What in the World is Wrong with the Times?

World magazine notices the same New York Times article I pointed out earlier, and Joel Belz also wonders what the author had in mind:

The problem is that Mr. Vinciguerra is artfully ambiguous and doesn’t quite come clean with his readers. At first blush, any of three radically different possibilities might be in play:

1. Mr. Vinciguerra may conceivably be offering his readers a genuine choice: “Read the evidence, and then decide for yourself, folks, who’s right in this fascinating debate.”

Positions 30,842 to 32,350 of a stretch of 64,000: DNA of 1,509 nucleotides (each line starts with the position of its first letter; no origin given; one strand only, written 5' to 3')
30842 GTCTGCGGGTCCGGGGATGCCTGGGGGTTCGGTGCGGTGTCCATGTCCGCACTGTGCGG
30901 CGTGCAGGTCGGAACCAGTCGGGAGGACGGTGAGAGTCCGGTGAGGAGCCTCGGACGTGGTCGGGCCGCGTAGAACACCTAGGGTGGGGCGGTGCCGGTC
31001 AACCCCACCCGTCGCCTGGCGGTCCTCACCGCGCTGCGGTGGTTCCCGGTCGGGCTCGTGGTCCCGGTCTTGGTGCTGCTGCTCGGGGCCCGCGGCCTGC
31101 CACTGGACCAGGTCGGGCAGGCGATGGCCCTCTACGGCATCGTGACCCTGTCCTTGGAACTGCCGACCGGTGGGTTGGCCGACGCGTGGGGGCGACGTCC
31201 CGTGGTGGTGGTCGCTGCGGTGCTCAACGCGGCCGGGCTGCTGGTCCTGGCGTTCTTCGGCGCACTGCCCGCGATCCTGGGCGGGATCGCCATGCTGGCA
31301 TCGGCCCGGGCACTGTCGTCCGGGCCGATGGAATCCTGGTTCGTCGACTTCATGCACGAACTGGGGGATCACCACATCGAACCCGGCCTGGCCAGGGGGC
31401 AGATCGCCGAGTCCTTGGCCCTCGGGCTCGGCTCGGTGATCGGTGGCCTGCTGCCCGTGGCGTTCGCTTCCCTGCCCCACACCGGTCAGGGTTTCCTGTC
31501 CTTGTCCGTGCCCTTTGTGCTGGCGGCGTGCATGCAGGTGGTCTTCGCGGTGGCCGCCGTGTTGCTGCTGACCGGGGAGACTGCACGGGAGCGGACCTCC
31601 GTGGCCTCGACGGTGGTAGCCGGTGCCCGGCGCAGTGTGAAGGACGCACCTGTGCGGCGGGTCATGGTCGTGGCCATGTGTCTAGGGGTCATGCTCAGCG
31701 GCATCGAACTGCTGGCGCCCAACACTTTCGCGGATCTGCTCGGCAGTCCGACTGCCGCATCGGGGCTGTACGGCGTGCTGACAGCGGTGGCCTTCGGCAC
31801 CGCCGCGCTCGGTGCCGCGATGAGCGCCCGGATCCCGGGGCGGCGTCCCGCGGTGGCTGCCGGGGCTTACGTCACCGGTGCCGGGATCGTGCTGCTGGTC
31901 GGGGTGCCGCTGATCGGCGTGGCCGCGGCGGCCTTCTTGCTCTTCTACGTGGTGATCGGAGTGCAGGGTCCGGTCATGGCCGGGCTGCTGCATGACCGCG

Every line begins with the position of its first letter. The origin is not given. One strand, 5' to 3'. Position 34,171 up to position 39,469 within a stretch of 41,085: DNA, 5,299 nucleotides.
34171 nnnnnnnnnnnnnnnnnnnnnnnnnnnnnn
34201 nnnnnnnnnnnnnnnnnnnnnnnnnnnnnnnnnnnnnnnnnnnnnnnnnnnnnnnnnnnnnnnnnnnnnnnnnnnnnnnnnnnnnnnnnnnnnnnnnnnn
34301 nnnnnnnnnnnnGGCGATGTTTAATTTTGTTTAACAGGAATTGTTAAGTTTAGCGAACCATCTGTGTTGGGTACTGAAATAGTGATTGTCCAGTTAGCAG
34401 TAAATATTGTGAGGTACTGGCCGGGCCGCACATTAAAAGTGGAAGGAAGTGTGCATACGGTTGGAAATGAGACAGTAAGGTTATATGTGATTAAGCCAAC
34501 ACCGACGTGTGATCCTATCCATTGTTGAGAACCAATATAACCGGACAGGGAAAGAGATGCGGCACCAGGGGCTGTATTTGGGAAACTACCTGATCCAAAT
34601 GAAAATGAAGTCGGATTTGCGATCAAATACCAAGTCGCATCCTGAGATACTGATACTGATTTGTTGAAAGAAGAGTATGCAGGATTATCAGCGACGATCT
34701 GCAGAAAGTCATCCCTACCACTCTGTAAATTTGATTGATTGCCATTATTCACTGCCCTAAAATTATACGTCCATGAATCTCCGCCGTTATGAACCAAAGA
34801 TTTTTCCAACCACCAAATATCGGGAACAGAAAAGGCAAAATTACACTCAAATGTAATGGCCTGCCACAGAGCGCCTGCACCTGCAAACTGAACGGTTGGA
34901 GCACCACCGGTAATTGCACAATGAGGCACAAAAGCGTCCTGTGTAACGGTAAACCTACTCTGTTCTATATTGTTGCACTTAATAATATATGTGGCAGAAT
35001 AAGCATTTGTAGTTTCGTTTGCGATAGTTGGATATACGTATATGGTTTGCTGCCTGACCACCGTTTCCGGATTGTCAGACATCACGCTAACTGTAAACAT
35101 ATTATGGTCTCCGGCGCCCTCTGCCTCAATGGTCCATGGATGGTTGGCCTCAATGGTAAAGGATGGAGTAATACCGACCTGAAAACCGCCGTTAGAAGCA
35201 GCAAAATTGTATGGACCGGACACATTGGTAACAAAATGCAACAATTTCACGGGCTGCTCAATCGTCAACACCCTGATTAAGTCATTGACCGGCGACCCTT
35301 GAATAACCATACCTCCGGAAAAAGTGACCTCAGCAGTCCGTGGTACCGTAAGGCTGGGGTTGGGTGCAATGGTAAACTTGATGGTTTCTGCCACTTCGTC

2. Or he may have read the evidence himself, been pleasantly surprised at what the high-schoolers were studying, and is therefore asking his readers: “Can you believe that the snobs at the U. of California would really exclude kids for studying something that makes such good sense as these excerpts exhibit?”

3. Or he may be asking what I think (and fear) he really is saying: “Can you believe these Christians are coming to a court trial with such wacky ideas and actually hoping a 21st-century judge will uphold them?”

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